What Can We Do?
Preschool and kindergarten teachers have opportunities to incorporate meaningful emergent literacy opportunities throughout the classroom, focusing with intention on those areas that are predictive to reading success. Talking about books, repeated readings of familiar stories, singing rhyming songs, chants, social and verbal interactions, print awareness activities and playing with letters all encourage vocabulary skills, pre-literacy concepts and sound discrimination.
Research states that the type of interventions to prevent reading difficulties do not change in content or strategy, but in intensity and frequency. Quality instruction should be given to all. For children at risk for or presenting early reading difficulties, this instruction should be delivered in a more direct approach on a more consistent basis. For example, a lesson on rhyming words might include a rhyming story, with a rhyming game and a song with fill-in-the-blank rhyming opportunities.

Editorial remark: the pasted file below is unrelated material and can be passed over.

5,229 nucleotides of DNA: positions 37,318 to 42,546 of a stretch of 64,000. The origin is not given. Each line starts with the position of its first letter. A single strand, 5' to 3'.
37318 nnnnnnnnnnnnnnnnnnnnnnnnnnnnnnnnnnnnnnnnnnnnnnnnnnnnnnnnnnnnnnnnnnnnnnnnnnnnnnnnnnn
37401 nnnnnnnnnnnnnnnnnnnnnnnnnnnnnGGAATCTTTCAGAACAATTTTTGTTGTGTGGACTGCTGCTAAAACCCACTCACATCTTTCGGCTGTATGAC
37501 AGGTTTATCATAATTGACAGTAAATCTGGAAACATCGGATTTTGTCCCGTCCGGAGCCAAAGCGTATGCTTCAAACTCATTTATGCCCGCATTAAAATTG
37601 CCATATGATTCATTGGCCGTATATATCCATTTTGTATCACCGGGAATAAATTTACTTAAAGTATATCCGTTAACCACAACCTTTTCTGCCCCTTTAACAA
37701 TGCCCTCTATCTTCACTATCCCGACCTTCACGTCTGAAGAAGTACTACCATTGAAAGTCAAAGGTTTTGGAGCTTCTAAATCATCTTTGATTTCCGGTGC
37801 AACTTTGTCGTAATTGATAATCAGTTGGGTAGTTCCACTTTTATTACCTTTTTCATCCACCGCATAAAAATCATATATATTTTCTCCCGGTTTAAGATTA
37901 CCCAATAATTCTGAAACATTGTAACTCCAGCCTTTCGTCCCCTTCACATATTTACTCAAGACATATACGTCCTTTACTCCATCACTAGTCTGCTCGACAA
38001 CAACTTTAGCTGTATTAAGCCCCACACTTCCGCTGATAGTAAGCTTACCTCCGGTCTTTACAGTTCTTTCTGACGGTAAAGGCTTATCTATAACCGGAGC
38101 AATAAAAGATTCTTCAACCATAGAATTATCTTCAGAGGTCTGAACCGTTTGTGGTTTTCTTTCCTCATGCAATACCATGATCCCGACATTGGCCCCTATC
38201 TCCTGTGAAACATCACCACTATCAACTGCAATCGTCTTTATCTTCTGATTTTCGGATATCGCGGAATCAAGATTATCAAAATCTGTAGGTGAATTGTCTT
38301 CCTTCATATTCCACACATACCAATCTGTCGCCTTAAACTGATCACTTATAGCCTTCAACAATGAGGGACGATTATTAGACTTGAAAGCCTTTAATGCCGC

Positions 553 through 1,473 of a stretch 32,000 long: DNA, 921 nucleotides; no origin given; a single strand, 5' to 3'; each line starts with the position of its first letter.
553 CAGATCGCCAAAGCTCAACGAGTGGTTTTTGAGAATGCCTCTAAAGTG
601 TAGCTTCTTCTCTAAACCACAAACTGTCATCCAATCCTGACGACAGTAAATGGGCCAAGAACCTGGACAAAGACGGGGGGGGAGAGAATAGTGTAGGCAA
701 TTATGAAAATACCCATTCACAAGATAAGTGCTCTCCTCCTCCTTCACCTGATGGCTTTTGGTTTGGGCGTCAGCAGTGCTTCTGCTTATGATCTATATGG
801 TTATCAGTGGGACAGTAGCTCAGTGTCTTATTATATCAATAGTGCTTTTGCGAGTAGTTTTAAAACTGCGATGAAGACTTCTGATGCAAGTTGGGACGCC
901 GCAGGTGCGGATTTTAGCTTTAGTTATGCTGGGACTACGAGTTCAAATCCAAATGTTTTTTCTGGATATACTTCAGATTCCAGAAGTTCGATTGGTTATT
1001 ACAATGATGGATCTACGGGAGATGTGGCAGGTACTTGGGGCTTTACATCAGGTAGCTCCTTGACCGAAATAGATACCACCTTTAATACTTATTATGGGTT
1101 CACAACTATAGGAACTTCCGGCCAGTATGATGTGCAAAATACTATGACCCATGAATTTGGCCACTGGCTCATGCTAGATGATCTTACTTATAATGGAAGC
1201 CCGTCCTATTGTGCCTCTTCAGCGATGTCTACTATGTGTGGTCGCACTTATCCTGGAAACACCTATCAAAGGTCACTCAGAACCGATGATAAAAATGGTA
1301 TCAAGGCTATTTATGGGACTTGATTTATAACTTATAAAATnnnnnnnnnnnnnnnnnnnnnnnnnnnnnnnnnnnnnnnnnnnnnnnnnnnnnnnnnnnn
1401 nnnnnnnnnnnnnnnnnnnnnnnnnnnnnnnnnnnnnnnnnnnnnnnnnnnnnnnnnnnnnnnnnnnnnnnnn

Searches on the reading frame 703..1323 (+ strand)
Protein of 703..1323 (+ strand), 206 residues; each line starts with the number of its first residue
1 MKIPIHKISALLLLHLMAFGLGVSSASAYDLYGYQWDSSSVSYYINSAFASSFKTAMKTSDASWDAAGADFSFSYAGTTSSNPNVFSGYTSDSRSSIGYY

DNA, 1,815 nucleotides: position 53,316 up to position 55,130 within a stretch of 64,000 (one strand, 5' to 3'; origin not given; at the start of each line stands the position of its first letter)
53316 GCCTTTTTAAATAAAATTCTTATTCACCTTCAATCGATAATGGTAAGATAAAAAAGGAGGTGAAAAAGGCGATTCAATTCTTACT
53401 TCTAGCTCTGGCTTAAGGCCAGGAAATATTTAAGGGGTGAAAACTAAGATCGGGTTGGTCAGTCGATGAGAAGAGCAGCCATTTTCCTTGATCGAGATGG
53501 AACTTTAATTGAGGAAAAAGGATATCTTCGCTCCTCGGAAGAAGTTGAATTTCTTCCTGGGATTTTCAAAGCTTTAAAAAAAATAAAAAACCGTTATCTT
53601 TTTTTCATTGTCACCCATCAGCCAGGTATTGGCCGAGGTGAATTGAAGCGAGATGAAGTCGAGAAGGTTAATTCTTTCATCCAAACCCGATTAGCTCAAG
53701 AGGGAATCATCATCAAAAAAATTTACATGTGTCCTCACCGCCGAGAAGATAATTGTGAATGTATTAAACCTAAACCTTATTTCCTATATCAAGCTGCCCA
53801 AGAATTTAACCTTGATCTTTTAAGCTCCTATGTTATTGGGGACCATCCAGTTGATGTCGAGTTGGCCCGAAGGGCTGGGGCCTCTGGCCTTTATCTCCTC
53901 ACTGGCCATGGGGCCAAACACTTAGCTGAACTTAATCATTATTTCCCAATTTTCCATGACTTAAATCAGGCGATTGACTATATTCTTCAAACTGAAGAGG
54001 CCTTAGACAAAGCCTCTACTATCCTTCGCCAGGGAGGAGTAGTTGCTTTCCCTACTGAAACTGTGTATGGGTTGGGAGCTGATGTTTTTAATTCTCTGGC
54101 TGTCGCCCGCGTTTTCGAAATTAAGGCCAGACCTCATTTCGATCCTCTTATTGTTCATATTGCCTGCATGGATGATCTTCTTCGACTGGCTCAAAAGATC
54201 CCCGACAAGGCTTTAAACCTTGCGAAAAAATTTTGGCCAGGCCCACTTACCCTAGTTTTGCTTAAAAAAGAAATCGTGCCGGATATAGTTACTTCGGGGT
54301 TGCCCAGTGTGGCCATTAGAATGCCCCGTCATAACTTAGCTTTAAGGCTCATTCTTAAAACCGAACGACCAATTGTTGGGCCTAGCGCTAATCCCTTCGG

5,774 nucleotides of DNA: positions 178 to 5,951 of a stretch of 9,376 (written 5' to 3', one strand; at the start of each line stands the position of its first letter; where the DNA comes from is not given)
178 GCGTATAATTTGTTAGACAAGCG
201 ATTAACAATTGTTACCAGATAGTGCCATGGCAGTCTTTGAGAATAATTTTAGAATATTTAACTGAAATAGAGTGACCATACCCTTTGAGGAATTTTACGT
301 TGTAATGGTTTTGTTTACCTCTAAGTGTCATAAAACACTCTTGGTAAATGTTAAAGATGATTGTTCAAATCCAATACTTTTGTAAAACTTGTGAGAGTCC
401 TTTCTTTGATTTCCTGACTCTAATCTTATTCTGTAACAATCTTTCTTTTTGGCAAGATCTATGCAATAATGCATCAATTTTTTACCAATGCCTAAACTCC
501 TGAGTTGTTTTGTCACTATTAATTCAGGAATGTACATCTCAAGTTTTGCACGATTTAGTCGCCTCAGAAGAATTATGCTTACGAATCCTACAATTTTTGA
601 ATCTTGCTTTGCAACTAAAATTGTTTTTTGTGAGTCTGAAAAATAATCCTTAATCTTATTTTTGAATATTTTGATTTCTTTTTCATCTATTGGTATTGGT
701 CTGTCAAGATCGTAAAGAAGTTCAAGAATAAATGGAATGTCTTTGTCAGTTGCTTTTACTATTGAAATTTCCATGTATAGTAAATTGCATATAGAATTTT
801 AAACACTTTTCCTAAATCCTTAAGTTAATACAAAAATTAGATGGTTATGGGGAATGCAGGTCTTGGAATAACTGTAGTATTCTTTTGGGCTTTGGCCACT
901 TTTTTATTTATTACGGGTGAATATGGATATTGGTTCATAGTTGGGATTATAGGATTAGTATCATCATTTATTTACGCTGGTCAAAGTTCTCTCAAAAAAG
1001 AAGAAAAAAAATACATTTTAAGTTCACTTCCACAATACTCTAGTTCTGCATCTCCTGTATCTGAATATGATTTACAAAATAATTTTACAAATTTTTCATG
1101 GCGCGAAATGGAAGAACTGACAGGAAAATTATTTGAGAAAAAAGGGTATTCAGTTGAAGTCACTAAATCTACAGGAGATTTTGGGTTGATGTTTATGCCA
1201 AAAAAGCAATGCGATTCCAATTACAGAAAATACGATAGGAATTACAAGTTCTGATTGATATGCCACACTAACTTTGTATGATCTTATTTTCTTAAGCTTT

Discussion before and after reading is encouraged and has been shown to increase interest and motivation. Using big books, predictable books and rebus books across a variety of genres aids in vocabulary development and print concept knowledge.
For children identified as at-risk, this concept might be done in a smaller group with a more direct approach, while still being playful and meaningful for the child (increased intensity). In addition, it should be repeated more often, maybe two times per class day rather than one time (frequency). This increase in intensity and frequency will allow the child multiple opportunities to be introduced to and experience the new skills.